It’s 10:30pm, a few days before the first of July, and Italian summer is in full swing. I come nose-to-nose with my box fan, hoping to get a break from the heavy heat that fills the air. My mind starts to wander: “I need an escape.” Maybe it’s the thought of another sleepless night, or maybe my inner-consciousness is telling me something. I reach for my phone and search for the closest coastal waters reachable by the first train from Rome tomorrow morning. Decisions, decisions. My eye catches the small St. Gennaro prayer card sitting on my bedside table. I say out loud, “Naples…That’s where I’ll go, Naples.”
The thought of visiting the blue city is consuming, a bit intoxicating. Some of my earliest memories are of Naples, even though I had never stepped foot in the city. Growing up, summer mornings were spent around my Uncle’s table as he and my cousins would relive their sweetest memories of childhood amongst the hilltops of Vomero. They all inherited/embodied the Campanian grit, effortless stride, and easy-going mentality, something I had always admired but never had. And no matter how many times I asked the question “but what was it like to live in Naples?”, the simple and brutally honest answer would always be “the feeling of living there was indescribable. Something only you can answer yourself.”
On that first train ride down to the Mezzogiorno, my Uncle’s voice echoes in my head. “There’s that old proverb, you know,” he continues, “In Naples, you cry two times: once when you arrive and once when you leave.” Something most could never fully grasp without a trip south. Why would a city make you want to cry? That’s when it dawned on me. Maybe that’s what we long for when we travel. People, jobs, monuments, and historical landmarks all lead us to places, but so do feelings. And I, for one, was chasing after a feeling.
Emotions were something I tried to swallow and run from for most of my life. To be genuinely vulnerable made me feel uneasy and out of control. However, despite the typical adjectives used to describe the city–chaotic, messy, historical, religious–I soon came face-to-face with reality: Naples is inarguably an emotional world of its own.
As I step off the train from Napoli Centrale, a local Neapolitan strikes up a conversation. He is heading towards his home in the bleak alleyways of Quartieri Spagnoli and invites me to follow him for a quick detour before I head to the sea. Without catching his name, there is immediate warmth, appreciation, and gratitude for my willingness to explore his city, almost like an unsaid invitation that reads, “This is my home and I want you to be a part of it.” The Neapolitan people have a gift for putting strangers at ease.
As we say our goodbyes, I’m led through the neighborhood by the smell–a mix of sea salt, frying oils, and laundry detergent that distinguishes the quarter. Passing an old shoe shop, the sound and soul of Sal di Vinic pour out from the grim walls into the streets, booming from a 1985 radio. Paper hearts–with phrases printed on them like “sei il mio sorriso di ogni giorno” (“you are my smile everyday”)–are strung at the end of the block, slowly dangling in the wind as a woman smokes a cigarette while sweeping her porch. These scenes feel like a mythical romantic film. After a few moments, I come back to earth, catching my breath and objecting to the thought. Naples is not a fantasy. This is what it means to be human. Without thinking twice, the city of Naples effortlessly embraces life in all colors. Romance, hardship, work and pleasure are all part of the reality.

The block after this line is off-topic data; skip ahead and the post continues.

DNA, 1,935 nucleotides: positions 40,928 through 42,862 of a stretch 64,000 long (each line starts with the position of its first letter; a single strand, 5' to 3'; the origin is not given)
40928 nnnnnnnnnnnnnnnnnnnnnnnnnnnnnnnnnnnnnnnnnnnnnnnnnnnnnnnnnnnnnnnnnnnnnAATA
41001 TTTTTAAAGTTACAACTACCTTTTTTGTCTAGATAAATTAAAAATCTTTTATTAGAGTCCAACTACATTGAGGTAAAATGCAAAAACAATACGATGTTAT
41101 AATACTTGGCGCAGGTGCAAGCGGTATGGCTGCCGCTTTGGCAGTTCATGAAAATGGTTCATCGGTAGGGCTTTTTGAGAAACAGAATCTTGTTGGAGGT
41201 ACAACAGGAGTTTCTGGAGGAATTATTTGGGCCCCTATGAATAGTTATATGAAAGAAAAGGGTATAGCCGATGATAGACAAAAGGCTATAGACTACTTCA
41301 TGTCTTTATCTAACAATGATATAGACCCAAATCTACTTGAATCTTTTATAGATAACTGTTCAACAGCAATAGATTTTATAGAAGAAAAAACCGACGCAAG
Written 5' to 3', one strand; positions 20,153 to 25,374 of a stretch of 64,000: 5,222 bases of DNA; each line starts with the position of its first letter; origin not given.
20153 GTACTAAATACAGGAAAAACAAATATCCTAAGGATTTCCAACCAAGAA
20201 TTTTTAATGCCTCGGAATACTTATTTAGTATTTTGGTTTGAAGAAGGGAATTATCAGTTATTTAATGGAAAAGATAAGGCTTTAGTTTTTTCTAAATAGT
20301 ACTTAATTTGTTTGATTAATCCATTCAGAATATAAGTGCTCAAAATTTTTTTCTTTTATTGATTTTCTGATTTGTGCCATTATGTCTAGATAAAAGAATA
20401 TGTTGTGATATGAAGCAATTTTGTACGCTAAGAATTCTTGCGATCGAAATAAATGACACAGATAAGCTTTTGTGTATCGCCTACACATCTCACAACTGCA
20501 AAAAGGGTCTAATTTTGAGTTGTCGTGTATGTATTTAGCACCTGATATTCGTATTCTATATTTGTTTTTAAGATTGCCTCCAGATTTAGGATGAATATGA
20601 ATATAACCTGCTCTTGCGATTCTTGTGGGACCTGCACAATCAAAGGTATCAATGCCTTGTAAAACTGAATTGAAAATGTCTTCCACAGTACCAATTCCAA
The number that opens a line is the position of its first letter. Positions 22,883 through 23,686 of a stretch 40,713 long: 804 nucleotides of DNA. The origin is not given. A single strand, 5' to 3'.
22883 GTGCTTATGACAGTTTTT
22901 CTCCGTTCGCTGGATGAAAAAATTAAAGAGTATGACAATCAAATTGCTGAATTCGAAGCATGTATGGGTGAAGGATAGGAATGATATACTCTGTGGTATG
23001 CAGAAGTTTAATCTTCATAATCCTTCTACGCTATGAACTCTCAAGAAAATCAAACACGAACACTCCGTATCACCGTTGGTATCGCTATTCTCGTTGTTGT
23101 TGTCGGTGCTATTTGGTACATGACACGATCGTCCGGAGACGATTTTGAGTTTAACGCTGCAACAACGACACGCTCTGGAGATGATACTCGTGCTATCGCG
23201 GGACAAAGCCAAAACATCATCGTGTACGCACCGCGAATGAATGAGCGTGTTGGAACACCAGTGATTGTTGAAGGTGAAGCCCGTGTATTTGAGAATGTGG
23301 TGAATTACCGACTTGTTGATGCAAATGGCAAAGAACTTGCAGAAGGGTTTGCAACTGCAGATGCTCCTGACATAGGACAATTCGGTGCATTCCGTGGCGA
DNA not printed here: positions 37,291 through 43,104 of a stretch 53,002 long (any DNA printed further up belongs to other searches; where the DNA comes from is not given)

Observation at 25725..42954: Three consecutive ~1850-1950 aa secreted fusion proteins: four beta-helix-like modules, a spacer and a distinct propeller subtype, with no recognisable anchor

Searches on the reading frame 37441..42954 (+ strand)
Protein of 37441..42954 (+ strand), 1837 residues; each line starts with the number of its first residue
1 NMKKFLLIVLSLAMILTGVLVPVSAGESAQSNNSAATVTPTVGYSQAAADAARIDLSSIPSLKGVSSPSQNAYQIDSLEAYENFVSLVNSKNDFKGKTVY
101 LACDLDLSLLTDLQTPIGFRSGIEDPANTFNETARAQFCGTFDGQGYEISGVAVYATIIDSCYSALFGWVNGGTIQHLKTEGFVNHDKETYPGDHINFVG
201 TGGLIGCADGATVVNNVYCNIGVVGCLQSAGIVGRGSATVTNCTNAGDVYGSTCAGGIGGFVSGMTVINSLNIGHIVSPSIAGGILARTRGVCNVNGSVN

Before leaving the neighborhood, I stop in a bar for a morning coffee: Neapolitan fuel. The barman catches my accent as I ask which way towards the sea. “Pass Piazza del Plebiscito and go straight until both the sea and Mount Vesuvius appear and look for Gabriele,” he instructs, “il nostro pescatore (‘our fisherman’).” Emerging from the shadows of the Quartieri Spagnoli, the sunlight appears once more. I follow his directions closely. Chills travel up my spine as I watch the sun sparkle off the sea, and I lay eyes on the infamous Gabriele. He is a tan man, and he holds a few plastic bags in hand as he shucks fresh mussels and passes them to locals who will later transform the mollusks into spaghetti allo scoglio. Skeptically waiting, Gabriele feels my stares, nods his head, and shouts, “Vieni!” (“Come!”).
I find myself along Borgo Marinari, Naples’s bayside, where there is no sense of time, only the enjoyment of what lies ahead, wishing the moment would never end. Kids laugh as they belly-flop and daringly cannonball into the bay, and words of Neapolitan are exchanged left and right as I’m introduced to the crowd: “l’americana!” As we get lost in the sun’s warmth and in conversation, Gabriele catches me off guard. “Ma Gabri, come ti senti?” he asks, “How do you feel?” The simple question, one I hadn’t been asked in years, almost moved me to tears. There is a brief pause, and unable to find the words, I think of my Uncle and that indescribable feeling he had spoken of so many years ago. Not responding, Gabriele smiles at me as if he already knows my answer: I feel loved; I feel welcomed and whole; and ultimately, I feel alive.
The openness of the Neapolitans showed me that life is meant to be experienced and not passed by: without pain there is no growth, without degradation there is no beauty, and without passion there is no love. They showed me what it means to fully embrace the highs and lows of life. For me, each trip to Naples is an open door for adventure. I chase the feeling I felt that day by the bay with every bone in my body, thanking Naples, the city that always helps set me free.